Hypothetically, you can make cold process soap with just about any oil or fat. This includes animal fats. The most common animal fats are lard and tallow. Lard is rendered pig fat, while tallow is rendered fat from meat other than pork such as cow, lamb or goat. Tallow and lard are excellent for soapmaking. Both contribute to the firmness of the bar and a stable lather. Lard and tallow are commonly used as palm oil substitutes. If you’re interested in learning more about the benefits of tallow in soapmaking, check out the Understanding Tallow for Soaping guest post.
Lard and tallow can be purchased at the store ready to use. Or, you can render your own at home. The basic idea of rendering lard and tallow involves “cooking” the fat along with water. Then, the entire mixture is placed into a container to cool. The fat will rise to the top of the container, while the water will fall to the bottom. This process helps remove any particles within the oil. The process may vary slightly depending on what form the fat is in. For example. if you got your tallow from a butcher, you most likely have chunks of fat and meat that will need to be strained. Our local sister store, Otion, rendered tallow from a local butcher in the Crock-Pot (shown below); click here to see how they did it. They used the rendered tallow to make Mahogany Tallow Soap. This is a topic we’ve touched on before here and here.
Recently, Bramble Berry hosted a salad bar for the entire team. Included in the bar was bacon, which was cooked by an employee at home. Cooking all that bacon resulted in a lot of bacon grease! Instead of throwing away the grease, we decided to reuse the grease to make soap. First, it needed a little TLC. You can see the lard below. It still had a lot of bacon bits, and was quite smelly.
This bacon grease can be used for soap, but it still has a lot of icky bacon bits inside. It needs to be cleaned up a little. =)
To clean up the lard, gently heat the bacon grease and place it into a saucepan. Then add about twice the amount of water. Don’t worry too much about the exact amount of water. Just make sure to not fill your saucepan up too high. You don’t want the pot to boil over (think: bacon grease + hot stove = danger Will Robinson; danger!) . Turn the saucepan on medium heat and allow the pot to come to a slow boil.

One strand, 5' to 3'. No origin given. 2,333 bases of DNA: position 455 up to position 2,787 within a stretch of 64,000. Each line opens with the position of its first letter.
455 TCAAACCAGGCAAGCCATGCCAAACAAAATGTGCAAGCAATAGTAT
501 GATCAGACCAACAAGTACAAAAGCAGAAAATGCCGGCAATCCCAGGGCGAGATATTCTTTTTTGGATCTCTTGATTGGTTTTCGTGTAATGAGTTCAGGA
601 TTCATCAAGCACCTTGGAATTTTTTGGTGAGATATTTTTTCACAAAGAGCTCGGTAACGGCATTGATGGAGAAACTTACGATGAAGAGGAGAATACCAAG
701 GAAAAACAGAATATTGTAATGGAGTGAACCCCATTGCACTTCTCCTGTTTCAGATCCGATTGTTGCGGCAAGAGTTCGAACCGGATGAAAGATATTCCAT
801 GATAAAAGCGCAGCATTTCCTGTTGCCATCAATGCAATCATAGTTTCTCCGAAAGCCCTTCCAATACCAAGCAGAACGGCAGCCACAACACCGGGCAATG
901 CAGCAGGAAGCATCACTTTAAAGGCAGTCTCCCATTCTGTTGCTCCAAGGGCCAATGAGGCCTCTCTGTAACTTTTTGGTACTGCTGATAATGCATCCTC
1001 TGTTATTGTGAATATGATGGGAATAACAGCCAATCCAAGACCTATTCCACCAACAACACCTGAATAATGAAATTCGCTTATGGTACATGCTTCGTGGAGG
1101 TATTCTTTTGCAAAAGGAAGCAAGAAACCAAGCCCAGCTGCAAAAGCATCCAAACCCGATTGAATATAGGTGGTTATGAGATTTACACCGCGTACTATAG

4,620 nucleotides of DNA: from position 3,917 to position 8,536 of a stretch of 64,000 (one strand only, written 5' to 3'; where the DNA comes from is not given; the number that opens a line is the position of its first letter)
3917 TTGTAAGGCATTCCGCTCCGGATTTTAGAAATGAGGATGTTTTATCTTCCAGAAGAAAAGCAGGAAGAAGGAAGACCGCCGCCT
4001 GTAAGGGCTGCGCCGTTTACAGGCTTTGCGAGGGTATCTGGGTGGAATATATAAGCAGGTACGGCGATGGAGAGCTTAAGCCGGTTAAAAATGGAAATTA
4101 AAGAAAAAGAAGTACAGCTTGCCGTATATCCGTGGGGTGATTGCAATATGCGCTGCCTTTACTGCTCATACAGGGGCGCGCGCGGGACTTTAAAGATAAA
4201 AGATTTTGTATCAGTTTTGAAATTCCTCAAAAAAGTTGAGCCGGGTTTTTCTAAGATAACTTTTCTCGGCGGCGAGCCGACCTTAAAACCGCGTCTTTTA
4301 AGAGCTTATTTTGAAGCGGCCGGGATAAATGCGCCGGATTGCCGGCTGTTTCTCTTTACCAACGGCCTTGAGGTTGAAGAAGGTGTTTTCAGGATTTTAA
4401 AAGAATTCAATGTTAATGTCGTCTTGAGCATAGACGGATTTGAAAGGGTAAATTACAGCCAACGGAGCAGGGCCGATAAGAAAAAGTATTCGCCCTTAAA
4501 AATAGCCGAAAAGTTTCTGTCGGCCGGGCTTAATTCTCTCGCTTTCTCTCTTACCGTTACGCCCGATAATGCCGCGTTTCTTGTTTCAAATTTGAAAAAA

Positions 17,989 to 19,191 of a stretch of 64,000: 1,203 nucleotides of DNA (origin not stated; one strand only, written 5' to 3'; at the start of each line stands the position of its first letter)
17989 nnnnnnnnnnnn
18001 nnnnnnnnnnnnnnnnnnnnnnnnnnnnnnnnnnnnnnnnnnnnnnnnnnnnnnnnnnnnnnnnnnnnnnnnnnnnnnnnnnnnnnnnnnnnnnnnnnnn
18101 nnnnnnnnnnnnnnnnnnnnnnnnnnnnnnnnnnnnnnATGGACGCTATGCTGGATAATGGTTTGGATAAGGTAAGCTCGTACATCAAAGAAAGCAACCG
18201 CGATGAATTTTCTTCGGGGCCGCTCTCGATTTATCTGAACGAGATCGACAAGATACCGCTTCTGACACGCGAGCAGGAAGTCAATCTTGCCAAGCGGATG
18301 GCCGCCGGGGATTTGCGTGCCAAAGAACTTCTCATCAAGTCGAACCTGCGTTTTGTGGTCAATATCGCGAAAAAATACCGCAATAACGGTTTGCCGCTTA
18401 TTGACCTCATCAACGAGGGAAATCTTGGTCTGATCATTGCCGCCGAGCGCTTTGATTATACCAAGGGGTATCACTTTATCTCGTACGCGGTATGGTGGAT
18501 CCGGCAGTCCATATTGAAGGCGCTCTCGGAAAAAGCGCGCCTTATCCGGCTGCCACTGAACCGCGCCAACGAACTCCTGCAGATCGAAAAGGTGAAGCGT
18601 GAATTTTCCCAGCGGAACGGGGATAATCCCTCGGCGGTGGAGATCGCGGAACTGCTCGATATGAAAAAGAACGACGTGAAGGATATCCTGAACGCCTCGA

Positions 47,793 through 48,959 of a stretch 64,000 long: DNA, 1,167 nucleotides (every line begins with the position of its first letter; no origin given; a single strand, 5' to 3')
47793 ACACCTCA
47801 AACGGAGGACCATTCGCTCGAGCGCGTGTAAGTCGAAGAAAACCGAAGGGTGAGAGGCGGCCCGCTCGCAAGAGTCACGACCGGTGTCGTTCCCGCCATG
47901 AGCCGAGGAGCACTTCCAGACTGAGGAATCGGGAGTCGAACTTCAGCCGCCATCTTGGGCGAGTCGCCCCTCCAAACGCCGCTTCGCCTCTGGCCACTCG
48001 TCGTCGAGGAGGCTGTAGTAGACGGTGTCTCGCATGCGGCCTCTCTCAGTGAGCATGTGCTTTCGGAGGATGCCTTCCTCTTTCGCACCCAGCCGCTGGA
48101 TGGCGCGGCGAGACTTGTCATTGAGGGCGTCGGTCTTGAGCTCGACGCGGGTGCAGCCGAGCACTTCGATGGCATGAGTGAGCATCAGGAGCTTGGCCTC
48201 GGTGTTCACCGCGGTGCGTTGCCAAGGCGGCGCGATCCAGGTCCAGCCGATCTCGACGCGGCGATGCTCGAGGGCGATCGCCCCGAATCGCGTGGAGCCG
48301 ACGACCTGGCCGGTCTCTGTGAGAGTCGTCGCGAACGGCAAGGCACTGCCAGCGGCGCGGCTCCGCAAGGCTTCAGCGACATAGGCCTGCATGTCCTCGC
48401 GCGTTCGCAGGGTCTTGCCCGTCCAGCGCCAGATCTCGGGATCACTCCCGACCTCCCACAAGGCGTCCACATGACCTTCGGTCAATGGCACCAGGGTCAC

Allow the mixture of grease and water to gently boil for about 10-15 minutes. Don’t leave the pot unattended during this process. Eventually the mixture will turn a creamy color once the water and oil begin to mix.
Boiling the grease with water is the first step to remove all those bits and reduce the smell.
After about 10-15 minutes, turn off the stove and very carefully pour into a large container. Place the container in the fridge overnight to cool. The grease will rise to the top of the container and the water will fall to the bottom. Notice how icky and brown that water is! This was once in the grease, but the rendering process helps to clean it out.
Remove the hard grease from the top of the bowl, and repeat the process. Place the grease into a sauce pan, add water and allow to slowly boil for about 10 minutes. With each rendering, the grease will become more and more clean. How many times you render the grease will depend on personal preference. I recommend at least three times. I rendered this grease four times, and it still had a bit of a smell, but was not overbearing. Tina who works in our customer service department rendered her bacon grease eight times to obtain a very white, nearly odorless lard.
Once the grease and water have cooled, the lard will rise to the top. Notice all that icky brown water! That was once in the grease.
After rendering my bacon grease four times, I noticed there were still a few “bacon bits” in the grease. To get rid of them, I heated the grease in the microwave and strained it through a tea bag. This filtered all those little bits. Be careful when microwaving the grease. I found out the hard way that 90 seconds in the microwave was way too long, and ended up wiping down the inside of the microwave. ☹ At this point, I was happy with my grease and it was time to make some soap with it. Be on the lookout for that project later this week!
Have you ever used bacon grease to make soap? I would love to hear about your experience!